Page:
HIV seroincidence was significantly lower in cohort 2006-2008 than it was in cohort 2002-2004. In 642.6 PY of observation, four HIV seroconversions were observed in cohort 2006-2008, while 12 were observed in 473.5 PY in cohort 2002-2004. HIV incidence was thus 0.6 per 100 PY (95% confidence interval [CI] 0.01 to 1.2) in cohort 2006-2008, and 2.5 per 100 PY (95% CI 1.1 to 4.0) in cohort 2002-2004. The rate ratio (RR) between the cohorts was 4.27 (95% CI 1.22 to 14.92). In the subgroup analysis of the pre-MMT 12-month period in 2002-2003, there were eight HIV seroconversions in 252 PY, corresponding to an incidence of 3.2 per 100 PY (95% CI 1.0 to 5.4). The RR of HIV seroconversions between cohort 2006-2008 and the 2002-2003 subgroup was 4.96 (95% CI 4.30 to 18.95).

Baseline prevalence of HCV was high in both cohorts, 67.9% and 69.7% respectively. Seroincidence of HBV, HCV and syphilis were lower in cohort 2006-2008 than they were in cohort 2002-2004, but the differences were not significant. HBV incidence in cohort 2006-2008 was 8.8 per 100 PY (95% CI 6.3 to 11.3) compared to 12.0 per 100 PY (95% CI 8.4 to 15.6) in cohort 2002-2004 (RR 1.42, 95% CI 0.91 to 2.22). HCV incidence in cohort 2006-2008 was 30.3 per 100 PY (95% CI 21.2 to 39.4) compared to 38.5 per 100 PY (95% CI 26.8 to 50.1) in cohort 2002-2004 (RR 1.21, 95% CI 0.76 to 1.91. Syphilis incidence in cohort 2006-2008 was 4.1 per 100 PY (95% CI 2.4 to 5.8) compared to 4.7 per 100 PY (95% CI 2.6 to 6.8) in cohort 2002-2004 (RR 1.17, 95% CI 0.61 to 2.25).

In the subgroup analysis of the pre-MMT 12 months in 2002-2003, there was a significant difference in HBV incidence compared to cohort 2006-2008. HBV incidence in 2002-2003 was 14.2 per 100 PY (95% CI 8.9 to 19.4; RR 1.67, 95% CI 1.01 to 2.76). Although incidence declined, differences were not significant for HCV (RR 1.33, 95% CI 0.79 to 2.24) or syphilis (RR 1.39, 95% CI 0.67 to 2.89).

Table: Poisson regression analysis of changes in incidence of HIV, HCV, HBV, and syphilis between the two cohorts (from the article)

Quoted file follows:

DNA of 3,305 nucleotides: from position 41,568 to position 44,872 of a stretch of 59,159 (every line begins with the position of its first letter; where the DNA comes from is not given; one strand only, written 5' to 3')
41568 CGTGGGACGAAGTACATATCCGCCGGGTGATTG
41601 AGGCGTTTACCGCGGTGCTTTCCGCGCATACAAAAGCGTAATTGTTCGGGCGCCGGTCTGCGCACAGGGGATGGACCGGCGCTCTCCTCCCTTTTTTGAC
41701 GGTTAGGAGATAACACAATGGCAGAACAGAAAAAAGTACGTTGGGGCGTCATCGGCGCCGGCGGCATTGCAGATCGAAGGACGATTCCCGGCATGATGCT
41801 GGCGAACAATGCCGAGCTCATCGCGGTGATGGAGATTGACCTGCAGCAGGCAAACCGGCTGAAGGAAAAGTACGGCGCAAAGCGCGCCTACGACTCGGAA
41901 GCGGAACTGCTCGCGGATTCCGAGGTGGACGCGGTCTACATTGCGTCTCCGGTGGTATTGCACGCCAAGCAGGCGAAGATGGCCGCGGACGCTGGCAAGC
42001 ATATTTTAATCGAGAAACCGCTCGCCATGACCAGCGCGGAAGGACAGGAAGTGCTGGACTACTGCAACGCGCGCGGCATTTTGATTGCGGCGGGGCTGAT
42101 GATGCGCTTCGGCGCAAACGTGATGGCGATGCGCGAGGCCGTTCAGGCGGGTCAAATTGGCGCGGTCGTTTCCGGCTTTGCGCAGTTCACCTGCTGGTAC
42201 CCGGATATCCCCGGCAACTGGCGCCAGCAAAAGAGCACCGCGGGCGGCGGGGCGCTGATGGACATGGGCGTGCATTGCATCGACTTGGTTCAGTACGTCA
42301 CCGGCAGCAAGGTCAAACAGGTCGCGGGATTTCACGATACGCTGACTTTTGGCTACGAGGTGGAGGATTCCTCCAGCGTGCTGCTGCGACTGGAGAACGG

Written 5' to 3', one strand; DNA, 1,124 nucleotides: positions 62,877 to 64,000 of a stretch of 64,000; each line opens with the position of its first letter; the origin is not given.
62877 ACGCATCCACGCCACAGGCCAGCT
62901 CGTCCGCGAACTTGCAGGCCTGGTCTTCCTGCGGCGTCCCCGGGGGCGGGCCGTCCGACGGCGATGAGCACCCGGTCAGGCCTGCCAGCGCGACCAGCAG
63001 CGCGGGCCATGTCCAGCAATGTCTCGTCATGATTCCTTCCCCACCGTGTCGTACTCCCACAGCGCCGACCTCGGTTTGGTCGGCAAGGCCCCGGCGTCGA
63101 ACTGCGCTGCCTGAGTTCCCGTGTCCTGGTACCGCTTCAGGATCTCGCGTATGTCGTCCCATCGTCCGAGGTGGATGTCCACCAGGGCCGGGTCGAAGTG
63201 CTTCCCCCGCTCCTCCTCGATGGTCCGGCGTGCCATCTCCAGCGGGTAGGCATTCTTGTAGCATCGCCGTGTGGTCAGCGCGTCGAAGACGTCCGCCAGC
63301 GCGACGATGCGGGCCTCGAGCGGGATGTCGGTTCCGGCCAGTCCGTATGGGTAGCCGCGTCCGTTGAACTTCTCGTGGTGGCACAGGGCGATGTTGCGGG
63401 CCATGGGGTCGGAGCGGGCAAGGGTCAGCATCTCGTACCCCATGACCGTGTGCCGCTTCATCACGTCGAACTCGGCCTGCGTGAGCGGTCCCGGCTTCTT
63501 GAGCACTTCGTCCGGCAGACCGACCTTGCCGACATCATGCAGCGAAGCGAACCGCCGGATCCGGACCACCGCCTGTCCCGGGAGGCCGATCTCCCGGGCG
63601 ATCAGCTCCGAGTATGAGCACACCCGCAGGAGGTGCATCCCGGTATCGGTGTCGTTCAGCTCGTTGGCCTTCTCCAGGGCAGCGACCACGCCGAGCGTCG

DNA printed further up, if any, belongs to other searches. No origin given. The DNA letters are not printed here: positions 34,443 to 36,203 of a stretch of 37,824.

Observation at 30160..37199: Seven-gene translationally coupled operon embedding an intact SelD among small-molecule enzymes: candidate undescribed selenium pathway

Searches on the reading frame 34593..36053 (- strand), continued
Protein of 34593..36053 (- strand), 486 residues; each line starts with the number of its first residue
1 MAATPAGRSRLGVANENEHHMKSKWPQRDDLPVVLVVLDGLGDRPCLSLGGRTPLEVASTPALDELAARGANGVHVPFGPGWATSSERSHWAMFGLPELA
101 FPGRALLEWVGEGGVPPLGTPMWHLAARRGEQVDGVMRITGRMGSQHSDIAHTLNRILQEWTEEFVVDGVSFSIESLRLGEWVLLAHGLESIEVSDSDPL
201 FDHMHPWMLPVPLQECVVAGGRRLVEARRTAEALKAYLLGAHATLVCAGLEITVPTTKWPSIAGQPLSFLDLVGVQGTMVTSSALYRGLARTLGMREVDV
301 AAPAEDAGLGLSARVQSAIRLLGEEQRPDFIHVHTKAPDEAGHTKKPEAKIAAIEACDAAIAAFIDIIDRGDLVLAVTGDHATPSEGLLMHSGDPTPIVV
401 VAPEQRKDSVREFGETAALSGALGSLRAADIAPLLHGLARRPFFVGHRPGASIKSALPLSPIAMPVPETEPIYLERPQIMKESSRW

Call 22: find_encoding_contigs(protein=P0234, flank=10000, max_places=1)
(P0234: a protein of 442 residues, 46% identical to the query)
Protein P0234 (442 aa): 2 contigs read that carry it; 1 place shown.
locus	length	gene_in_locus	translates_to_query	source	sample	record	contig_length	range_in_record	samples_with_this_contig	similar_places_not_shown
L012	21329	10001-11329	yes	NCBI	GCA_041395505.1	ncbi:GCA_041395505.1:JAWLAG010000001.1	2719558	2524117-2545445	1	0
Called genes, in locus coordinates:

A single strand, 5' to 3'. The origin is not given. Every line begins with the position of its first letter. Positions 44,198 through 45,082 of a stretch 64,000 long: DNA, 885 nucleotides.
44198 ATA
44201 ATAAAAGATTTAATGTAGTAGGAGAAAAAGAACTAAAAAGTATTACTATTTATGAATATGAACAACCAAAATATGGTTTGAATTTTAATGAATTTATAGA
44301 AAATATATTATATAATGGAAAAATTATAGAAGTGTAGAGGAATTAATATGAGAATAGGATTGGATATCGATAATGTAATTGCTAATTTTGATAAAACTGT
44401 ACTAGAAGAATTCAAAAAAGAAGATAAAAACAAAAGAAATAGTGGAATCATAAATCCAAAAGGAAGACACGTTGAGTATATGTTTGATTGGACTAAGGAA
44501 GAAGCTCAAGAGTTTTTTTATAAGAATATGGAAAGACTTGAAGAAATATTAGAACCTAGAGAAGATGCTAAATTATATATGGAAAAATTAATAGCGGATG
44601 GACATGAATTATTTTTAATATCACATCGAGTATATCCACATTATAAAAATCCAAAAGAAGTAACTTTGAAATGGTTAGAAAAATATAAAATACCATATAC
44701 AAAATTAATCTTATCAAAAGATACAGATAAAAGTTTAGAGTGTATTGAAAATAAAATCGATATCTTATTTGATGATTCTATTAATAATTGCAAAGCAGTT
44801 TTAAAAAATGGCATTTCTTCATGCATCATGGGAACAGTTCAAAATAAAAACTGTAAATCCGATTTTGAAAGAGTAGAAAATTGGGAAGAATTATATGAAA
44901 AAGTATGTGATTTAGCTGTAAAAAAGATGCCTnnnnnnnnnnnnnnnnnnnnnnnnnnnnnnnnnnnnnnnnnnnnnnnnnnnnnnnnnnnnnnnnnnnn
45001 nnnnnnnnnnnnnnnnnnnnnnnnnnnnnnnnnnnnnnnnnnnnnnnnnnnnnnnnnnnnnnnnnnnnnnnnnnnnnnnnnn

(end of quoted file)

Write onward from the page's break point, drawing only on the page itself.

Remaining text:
The authors conclude that harm reduction strategies may be an effective means of reducing the spread of HIV, HBV, HCV and syphilis among high-risk IDUs in southwest China. They found, however, that most study participants were unaware of, unwilling to use, or unable to access harm reduction services.

Risk of Bias

The risk of bias in this study is moderate to high. Although two cohorts were compared, there were important differences between them that may have resulted in an overestimation of the intervention's effects. Sample sizes were also fairly small, and the study may have been insufficiently powered to detect changes in HCV, which was already highly prevalent, or syphilis incidence. The authors point out other study limitations that may have led to bias, including low uptake of the intervention, temporal changes in regard to drug access and HIV knowledge, possible exposure misclassification bias in cohort 2002-2004, and a possible over-reliance on treponemal diagnostic tests for syphilis.

In Context

The HIV epidemic in southern China has largely been fueled by IDU.(1, 2) Xichang has a population of >600,000, with many thousands of incoming migrants each year. The city has about 2,500 registered IDU. The region is a part of the "Golden Triangle," a major international opium-growing area, and has China's highest HIV prevalence (>20% prevalence in IDU).(3, 4, 5) China began implementing harm reduction programs at the national and local levels in 2004, some of which, like this one, are multifaceted.(6, 7, 8, 9, 9)

Programmatic Implications

Although legality, cultural contexts, resource availability and other factors will vary widely, national and sub-national programs may consider piloting a similarly comprehensive package of harm reduction interventions for IDU.